In this one, neither was featured down the stretch, and the Grizzlies suffered the consequences. They’ll need to figure out some things offensively before the playoffs begin if they’re going to get beyond the first round, but something tells me that if they haven’t done so to this point in the season, it’s not going to come together in time for a deep run into the playoffs.

Larry Nance Jr. to wear father’s retired No. 22 Cavaliers jersey

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Larry Nance Jr. took on the 2018 NBA Dunk Contest in his dad’s old Phoenix Suns jersey, which was a nice nod to the father-son NBA duo. But Nance Jr. wanted to be able to wear his pop’s No. 22 jersey in Ohio despite the team retiring those digits some time ago.

Now, he has his wish.

According to the team, Nance Jr. will get to wear No. 22 the rest of the season. Nance Sr.’s banner will still hang at The Q in honor of his contribution to the franchise.

Via Twitter:

Will this spur a new round of jersey sales like the one prompted by Dwyane Wade‘s return to the Miami Heat? Probably not, although folks do dig those late-’80s and early-’90s Cavs uniforms. Perhaps the team should do a re-issue?

Shouts to the team for making a special accommodation for the Nance family. It’s nice to see a team not be so stiff about something this cool.

Report: NBA setting up confidential hotline for team employees to report workplace issues

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In the Dallas Mavericks organization, women who were being sexually harassed by the CEO and others did exactly what they were supposed to do — they reported the incidents to their supervisors and the head of Human Relations in the organization. Nothing happened. The men kept their jobs, the women kept on being harassed — some had their jobs threatened if they spoke out — and the old boys networked thrived.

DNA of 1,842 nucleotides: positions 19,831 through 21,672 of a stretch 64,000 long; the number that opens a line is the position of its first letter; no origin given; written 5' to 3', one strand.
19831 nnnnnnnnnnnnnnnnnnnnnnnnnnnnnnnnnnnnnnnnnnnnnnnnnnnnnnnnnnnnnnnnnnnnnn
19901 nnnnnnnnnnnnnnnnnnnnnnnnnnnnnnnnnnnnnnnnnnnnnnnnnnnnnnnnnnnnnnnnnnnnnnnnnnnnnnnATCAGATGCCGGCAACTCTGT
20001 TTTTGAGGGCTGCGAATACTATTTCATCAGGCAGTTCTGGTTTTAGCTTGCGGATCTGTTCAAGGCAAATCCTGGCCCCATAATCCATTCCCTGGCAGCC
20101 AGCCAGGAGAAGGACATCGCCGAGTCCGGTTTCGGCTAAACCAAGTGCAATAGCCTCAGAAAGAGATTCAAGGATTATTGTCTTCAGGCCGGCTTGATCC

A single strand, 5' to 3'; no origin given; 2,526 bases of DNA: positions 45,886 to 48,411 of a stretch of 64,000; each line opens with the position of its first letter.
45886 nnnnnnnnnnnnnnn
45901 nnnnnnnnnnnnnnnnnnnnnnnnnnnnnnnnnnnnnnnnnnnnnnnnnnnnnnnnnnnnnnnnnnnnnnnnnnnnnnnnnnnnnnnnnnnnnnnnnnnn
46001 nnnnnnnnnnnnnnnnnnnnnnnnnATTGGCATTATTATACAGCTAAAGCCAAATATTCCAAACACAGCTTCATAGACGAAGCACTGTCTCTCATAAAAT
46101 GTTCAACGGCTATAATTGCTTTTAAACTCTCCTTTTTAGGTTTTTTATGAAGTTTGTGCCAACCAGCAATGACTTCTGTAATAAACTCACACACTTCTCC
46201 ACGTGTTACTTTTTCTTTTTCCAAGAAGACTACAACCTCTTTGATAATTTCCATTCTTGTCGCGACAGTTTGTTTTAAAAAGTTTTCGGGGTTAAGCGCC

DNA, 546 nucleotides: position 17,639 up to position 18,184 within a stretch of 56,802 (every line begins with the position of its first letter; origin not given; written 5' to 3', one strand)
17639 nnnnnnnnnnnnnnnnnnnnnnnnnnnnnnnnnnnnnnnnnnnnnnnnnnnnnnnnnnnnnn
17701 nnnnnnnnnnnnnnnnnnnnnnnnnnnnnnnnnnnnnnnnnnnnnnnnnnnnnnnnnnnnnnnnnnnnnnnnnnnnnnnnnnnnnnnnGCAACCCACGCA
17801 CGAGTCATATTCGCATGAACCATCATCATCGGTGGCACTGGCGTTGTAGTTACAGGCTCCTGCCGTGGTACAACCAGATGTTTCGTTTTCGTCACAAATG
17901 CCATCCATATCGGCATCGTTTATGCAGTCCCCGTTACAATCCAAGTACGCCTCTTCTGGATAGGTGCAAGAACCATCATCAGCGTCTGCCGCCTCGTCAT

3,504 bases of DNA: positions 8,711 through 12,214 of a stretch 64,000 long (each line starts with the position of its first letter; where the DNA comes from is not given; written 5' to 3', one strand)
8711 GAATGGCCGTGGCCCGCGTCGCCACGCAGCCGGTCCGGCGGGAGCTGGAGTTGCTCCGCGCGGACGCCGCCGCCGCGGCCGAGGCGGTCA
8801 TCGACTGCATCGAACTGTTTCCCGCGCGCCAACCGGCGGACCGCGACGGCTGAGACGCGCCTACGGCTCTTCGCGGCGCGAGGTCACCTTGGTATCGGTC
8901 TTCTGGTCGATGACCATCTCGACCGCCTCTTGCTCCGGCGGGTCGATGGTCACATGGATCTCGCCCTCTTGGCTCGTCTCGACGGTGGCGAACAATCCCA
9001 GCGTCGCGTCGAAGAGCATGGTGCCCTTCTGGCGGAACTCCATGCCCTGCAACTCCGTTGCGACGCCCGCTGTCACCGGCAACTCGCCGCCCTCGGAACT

The NBA is giving future employees in that situation another option. From Adrian Wojnarowski of ESPN.

It’s a good first step.

The NBA is a league that prides itself on being progressive, promoting equality, and this Mavericks scandal is a black eye for the league on this front. While they will wait for the hired team of lawyers to finish their investigation before any punishment is handed out — and there will be punishment — the league needs to take proactive steps now. This is a good one. There needs to be more.

Already? Giannis Antetokounmpo says Joel Embiid tried to recruit him to Sixers

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The Greek Freak (now trademarked) Giannis Antetokounmpo is going to be a Buck for a while — he has three fully guaranteed years on his contract after this one, taking him until at least the summer of 2021. At that point, Milwaukee almost certainly will be able to offer him the designated player super max contract that will be hard to turn down. The Greek Freak is going to be in Milwaukee for a long time.